The soft thud of dirt underfoot, the subtle smell of spring’s final days and a glimpse of the lake are all working to ease the discomfort of pushing up the hill that seems intent on sucking the last gulp of air.
As the hill crests, the lake explodes into full view, setting the perfect backdrop for one more mile of trail pounding.
This is trail running in Lake Tahoe. This is not a shabby way to work out.
Aside from rewarding views, running on trails instead of concrete is easier on joints and a good way to spice up the old workout routine. And since Saturday is National Trails Day, this may be the perfect weekend to lace up the running shoes and give trail running a try.
Trail running is easier on knees and ankles. This is because running on dirt as opposed to concrete reduces the ground-reaction force that travels through the body with every heel strike, according to Dr. Daniel T. Robertson, of Tahoe Orthopedics & Sports Medicine.
“So if you are running on a surface that has a lower ground reaction force, there’s less force going through the leg each time you land on your foot, and then there’s thought that it might reduce those lower extremity injuries,” Robertson said.
Robertson, who is a board-certified orthopedic surgeon with a certificate of Added Qualification in Hand Surgery, by no means considers himself a trail running professional. He is, however, probably more knowledgeable than most when it comes to injury prevention.
Novice runners, he said, are one of three types of runners at higher risk of injury. No discouragement to new runners intended, but do advance slowly.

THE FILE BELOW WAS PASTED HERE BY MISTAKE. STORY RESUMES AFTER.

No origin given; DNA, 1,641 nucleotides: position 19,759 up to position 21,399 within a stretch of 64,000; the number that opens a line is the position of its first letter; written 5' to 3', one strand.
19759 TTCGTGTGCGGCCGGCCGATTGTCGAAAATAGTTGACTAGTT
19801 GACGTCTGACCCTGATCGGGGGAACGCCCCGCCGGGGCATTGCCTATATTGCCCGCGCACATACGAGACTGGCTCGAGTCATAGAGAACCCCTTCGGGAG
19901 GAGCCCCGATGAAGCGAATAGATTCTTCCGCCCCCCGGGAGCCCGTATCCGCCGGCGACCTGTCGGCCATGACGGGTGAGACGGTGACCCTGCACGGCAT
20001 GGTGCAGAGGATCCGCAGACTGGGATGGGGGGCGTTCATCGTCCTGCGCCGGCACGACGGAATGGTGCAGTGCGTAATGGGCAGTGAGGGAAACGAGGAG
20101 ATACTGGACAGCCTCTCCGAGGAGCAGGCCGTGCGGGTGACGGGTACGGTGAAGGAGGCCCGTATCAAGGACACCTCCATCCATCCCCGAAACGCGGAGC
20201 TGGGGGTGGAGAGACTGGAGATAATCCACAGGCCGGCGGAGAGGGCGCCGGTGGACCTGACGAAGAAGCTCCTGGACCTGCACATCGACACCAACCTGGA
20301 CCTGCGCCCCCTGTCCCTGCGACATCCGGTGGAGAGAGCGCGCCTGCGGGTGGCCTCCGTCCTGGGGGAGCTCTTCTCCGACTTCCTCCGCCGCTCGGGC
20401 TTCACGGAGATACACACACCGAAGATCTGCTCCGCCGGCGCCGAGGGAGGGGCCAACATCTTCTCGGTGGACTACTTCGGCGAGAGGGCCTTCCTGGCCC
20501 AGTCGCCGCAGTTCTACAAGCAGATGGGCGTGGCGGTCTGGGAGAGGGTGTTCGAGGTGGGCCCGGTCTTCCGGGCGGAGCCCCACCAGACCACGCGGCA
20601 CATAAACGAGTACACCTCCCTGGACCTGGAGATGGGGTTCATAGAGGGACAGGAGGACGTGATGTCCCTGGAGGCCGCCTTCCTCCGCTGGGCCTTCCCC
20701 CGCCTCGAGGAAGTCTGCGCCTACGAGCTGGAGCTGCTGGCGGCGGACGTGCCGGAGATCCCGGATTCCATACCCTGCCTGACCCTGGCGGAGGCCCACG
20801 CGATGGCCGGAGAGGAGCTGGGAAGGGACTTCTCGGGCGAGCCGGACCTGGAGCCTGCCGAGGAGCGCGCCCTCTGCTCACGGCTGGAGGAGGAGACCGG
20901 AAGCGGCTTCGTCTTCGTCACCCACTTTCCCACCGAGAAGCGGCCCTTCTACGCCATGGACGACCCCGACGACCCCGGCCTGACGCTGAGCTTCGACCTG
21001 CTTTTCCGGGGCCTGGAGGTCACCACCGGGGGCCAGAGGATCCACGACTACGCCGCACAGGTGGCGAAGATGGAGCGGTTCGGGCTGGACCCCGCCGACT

“The general health concusses is if you only increase your distance by 10 percent per week and have adequate rest between episodes you can reduce your risk of injury,” Robertson said.
Start with three days a week so muscles have time to recover, and increase distance by 10 percent in a week.
Beginners aren’t the only runners in the higher risk category. Runners with previous lower extremity injuries or runners preparing for a competitive event are also at higher risk of injury.
Those three categories cover most runners, so safe to say running injuries are common. A hard running surface isn’t the only culprit behind these injuries. Turns out a runner’s gait can be just as detrimental — cue barefoot running.
“Barefoot-style running doesn’t mean you need to be in the community running barefoot. It’s more of a gait pattern,” Robertson said.
The idea behind barefoot running is to change the running gait from the old-school heel strike stride to a forefoot strike.
“A normal heel strike in a standard running shoe… you’re looking at three times the body weight passing through the limb each time there’s a heel strike. If you run a mile, basically it’s 1,000 impacts,” Robertson said. “But that impact can be cut down to body weight or much less with a forefoot style.”
This forefoot type of gait is already proving to be a good treatment for a common running injury called exertion compartment syndrome.